The great George Gershwin song goes like this: “Summertime and the livin’ is easy.” A well-known lyric from another popular song goes this way: “In the good ole summertime.” Summertime – that time of year right after spring has done its work.

I recall a movie titled, “The Long Hot Summer.” Some summers are long and hot. Some are short and cool. Some summers seem to drag on and on, and are miserably dry, others wet and humid.

And here we are again, on the leading edge of another summer.

I always enjoy that time of year when spring is transitioning into summer. Baby birds have flown their nests. Hardwood trees are fully leafed, and pastures are lush and green. Baby calves seem to be everywhere.

Here are some things I have had the pleasure of viewing just in the last few days:

One early morning while driving on a country road, I saw a flash of movement crossing the highway in front of me. He was of the canine variety, but his speed made him indistinguishable until he was slowed by tall fescue at the road’s edge.

Suddenly, his ears flew up. He had given himself away.

“A red fox!” I whispered under my breath. A sense of incredible satisfaction came over me.

In the last two weeks I have seen three chipmunks – different times, different places. That is quite a feat. You don’t come across those little critters very often.

And when you do see them, they are generally moving – fast. I was so close to one the other day I could see the stripes on his back. They are a wonder of nature, these little speed demons.

Have you ever seen a crow being attacked by a smaller bird? I was privileged to view such an attack only a few days ago. Now that’s a sight! The crow was flying high, and, as usual, he was trying to fly in a straight line. And the little attacker was wearing the crow out – diving and attacking, and attacking again.

In such a situation the crow never seems to be in danger. But his little nemesis certainly gets his point across.

Over the years, I have made many trips back to the Brim Hollow. I have spent many an hour sauntering along the log roads and through the woods where I spent some of my best boyhood days. People don’t “saunter” much anymore. As a matter of fact, you don’t hear the word “saunter” used at all these days. “Saunter,” as defined by Webster, means to walk leisurely or stroll. Summertime is a great time for sauntering.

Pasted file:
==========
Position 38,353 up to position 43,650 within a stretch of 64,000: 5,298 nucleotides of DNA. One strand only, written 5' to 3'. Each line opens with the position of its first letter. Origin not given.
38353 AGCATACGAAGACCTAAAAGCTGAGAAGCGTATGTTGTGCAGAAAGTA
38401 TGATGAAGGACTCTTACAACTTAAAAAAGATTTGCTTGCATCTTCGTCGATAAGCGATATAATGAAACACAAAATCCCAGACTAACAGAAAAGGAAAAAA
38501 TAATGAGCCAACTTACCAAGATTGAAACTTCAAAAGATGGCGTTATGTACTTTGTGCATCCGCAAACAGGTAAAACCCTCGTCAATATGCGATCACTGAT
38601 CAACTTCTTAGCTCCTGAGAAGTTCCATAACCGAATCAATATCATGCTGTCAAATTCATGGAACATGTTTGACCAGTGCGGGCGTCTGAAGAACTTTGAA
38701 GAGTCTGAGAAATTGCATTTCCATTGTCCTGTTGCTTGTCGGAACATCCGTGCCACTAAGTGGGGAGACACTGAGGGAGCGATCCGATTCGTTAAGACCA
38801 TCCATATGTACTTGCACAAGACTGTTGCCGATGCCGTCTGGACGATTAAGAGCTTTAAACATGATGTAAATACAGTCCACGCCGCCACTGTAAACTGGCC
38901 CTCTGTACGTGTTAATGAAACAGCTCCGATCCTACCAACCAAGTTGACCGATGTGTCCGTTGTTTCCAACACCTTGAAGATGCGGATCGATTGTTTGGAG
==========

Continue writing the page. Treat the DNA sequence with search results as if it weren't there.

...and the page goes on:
One particular summer day many years ago, while taking a walk in the Brim Hollow, I stopped to rest. Finding a big rock under a towering oak, I leaned my 410 shotgun up again the tree and I sat down to enjoy the quiet of the woods.

I had been resting for awhile, and had almost dozed off to sleep when suddenly I saw movement no more than 20 feet away from my vantage point.

Without making a sound, a mama bobcat hopped upon the trunk of a downed tree and started down its length. I held my breath, hoping not to give myself away.

Then, as suddenly as she had appeared, a bobcat kitten hopped upon the log behind her — then another kitten — then another. It provided a sight forever frozen in my memory — a mature mother bobcat and three kittens lined up on that log walking in single file. Priceless!

I hope you enjoy your summer. I hope you find “the livin’ easy.”

There is much to be enjoyed in the “good ole summertime.”

Here are a few more things which immediately come to mind – home-grown tomatoes, cold watermelon, a cool swim, a day on the lake, ice-cold lemonade, fresh vegetables (right out of the garden), tired muscles, cookouts, the smell of the air after a rain, and clear, night skies. The list could go on and on.

May I suggest you spend some time sauntering? No telling what you might see!

Jack McCall is a motivational humorist, southern storyteller and author. A native Middle Tennessean, he is recognized on the national stage as a “Certified Speaking Professional.” Email: Cell: 615-973-8645; Copyright 2021 by Jack McCall.

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